BIND-OFF your stitches and cut a yarn tail approximately 3.5 - 4x’s longer than the length of the edge of stitches you just bound off.
TIP: When binding off, loosen up your stitch tension a bit. If the tension along this edge is too tight, it will shorten the edge and it won't be the same length as your cast-on edge.
4. CREATING THE SHAPE OF YOUR HAT
You will start by shaping the circumference of your hat by joining the cast-on and bind-off edges with a seam that will be sewn in two distinct sections. When we sew seams together, a seam allowance is created on the inside of our work. To ensure that this seam allowance is not visible when folding up the brim of our hat, we will split our seam into two sections and sew each section from opposite sides.
Step 1: Arrange/Fold your knit fabric so that the Cast-on and Bind-off edges butt up against each other vertically, matching stitch for stitch.
Note: This fabric side facing you, will be the outside of your hat. The technical term for this side is called the "right side, or (RS)" of your project.
Weave your long Bind-Off yarn-tail through a sewing needle and follow the SEAMING HORIZONTAL GARTER STITCH EDGES TOGETHER method to create your seam. When seaming, weave through the stitches with just enough tension for the edges to gently meet up without any loose spaces or tight puckering. The goal is to mimic the same tension as the rest of your knitting.
Close up the edges with a seam 9" in total length. Once complete, turn the tube inside out.
Once you have closed up the remaining 4", weave in the loose ends of your seaming yarn.
To learn how to weave in the ends for garter stitch, click here : HOW TO WEAVE IN YARN TAIL ENDS.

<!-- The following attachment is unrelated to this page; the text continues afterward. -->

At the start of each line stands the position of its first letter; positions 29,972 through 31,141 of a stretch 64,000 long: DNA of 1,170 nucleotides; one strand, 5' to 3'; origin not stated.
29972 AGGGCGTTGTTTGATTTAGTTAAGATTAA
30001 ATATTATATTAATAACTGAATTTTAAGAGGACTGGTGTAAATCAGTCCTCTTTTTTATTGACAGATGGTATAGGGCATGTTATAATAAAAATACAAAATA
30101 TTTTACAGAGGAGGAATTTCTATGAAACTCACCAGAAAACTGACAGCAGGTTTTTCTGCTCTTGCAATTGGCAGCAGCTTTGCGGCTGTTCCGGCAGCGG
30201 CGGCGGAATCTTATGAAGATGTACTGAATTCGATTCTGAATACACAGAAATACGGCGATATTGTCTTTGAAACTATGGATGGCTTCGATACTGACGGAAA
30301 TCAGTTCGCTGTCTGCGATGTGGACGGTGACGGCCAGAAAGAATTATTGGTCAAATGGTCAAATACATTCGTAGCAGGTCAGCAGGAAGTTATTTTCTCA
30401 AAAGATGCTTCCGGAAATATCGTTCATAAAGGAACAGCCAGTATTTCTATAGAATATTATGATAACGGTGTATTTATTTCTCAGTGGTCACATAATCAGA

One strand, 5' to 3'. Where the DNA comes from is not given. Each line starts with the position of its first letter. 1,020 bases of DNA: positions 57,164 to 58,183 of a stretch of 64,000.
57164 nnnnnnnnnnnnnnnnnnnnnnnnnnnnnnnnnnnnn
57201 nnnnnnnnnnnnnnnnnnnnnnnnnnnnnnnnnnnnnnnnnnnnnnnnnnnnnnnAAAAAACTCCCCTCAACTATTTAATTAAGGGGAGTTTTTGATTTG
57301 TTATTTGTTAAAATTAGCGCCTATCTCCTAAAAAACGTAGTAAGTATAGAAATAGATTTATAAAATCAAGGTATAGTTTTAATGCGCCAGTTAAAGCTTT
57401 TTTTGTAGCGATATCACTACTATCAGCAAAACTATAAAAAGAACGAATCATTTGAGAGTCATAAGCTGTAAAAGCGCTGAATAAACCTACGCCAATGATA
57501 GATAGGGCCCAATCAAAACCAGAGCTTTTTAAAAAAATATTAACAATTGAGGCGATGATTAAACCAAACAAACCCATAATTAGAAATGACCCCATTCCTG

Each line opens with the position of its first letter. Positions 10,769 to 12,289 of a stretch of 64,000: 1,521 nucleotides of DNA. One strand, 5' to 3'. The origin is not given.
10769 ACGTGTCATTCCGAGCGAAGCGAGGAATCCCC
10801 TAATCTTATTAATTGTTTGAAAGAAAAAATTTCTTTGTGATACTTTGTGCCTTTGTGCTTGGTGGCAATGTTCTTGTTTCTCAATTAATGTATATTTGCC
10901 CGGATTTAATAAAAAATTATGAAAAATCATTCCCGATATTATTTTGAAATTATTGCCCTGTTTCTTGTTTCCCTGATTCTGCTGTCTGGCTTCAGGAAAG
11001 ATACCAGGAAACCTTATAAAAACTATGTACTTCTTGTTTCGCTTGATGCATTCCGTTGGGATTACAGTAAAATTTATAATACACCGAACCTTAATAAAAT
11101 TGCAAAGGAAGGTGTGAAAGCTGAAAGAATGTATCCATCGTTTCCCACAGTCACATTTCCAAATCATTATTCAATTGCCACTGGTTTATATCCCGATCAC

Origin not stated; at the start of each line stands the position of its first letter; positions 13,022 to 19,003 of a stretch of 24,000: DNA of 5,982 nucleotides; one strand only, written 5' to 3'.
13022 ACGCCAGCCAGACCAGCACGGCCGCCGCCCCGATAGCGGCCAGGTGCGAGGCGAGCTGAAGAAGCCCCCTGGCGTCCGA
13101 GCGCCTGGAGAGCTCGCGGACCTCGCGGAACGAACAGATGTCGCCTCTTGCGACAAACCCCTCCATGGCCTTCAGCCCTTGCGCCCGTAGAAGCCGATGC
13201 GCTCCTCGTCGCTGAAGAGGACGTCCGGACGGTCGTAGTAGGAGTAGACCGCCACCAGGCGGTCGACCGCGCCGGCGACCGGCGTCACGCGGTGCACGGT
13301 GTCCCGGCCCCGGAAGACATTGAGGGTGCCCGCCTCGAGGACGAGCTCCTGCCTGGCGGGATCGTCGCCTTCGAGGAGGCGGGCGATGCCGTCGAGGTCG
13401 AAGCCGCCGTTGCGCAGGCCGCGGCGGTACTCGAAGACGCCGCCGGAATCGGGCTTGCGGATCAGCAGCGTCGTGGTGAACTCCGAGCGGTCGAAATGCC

5. CLOSING UP THE CROWN OF THE HAT
With the 9" long seam allowance at the top of the tube, arrange the hat so that the "inside" or as we say the "wrong side or (WS)" of the hat is facing you.
If your cast-on yarn tail attached to your work is 10" or longer, weave it through your sewing needle. If it's shorter, then cut a separate yarn tail approximately 10-12" long and weave it through your sewing needle.
Along the top edge of the tube (at the beginning of the 9" seam), weave your needle through every single edge stitch around the circumference of the tube.
Once all of the stitches have been picked up, pull gently on the yarn tail to close up the hole. There are a lot of stitches here that need to get squished together, work at overlapping and manipulating the stitches to help them get closer and over top of one another. The goal is to get as small of a hole as possible.
Note: It's easy to accidentally pull "too hard," causing the yarn to break. But don't worry! Simply pull out the broken yarn, cut another yarn tail, and continue weaving. To prevent this from happening, try to overlap the stitches with your fingers as much as possible before applying pressure to close up the hole. Pulling the yarn slowly, rather than quickly and vigorously, will also enable you to sense if the yarn is reaching its breaking point.
Image shows all of the stitches pulled tightly to create as small of a hole as possible.Note: If you find it challenging to completely close the hole, you can sew from one side of the "hole" to the other in multiple directions. This will help pull the hole tightly closed. Afterwards, loop a tight knot to secure the closure of the hole.
Once the hole is sufficiently closed, secure the yarn with a knot (or two!) and weave in the loose yarn tail ends (on the inside of your hat!) and trim off any excess ends.
Turn your hat right-side out and weave in all remaining loose ends on the inside (WS) of your hat.
To learn how to weave in the ends for garter stitch, click here : HOW TO WEAVE IN YARN TAIL ENDS.
5. OPTIONAL : ADDING A DECORATIVE DETAIL
ADD A POMPOM
To learn how to make and add a pom pom, click here: HOW TO MAKE AND ADD A POM POM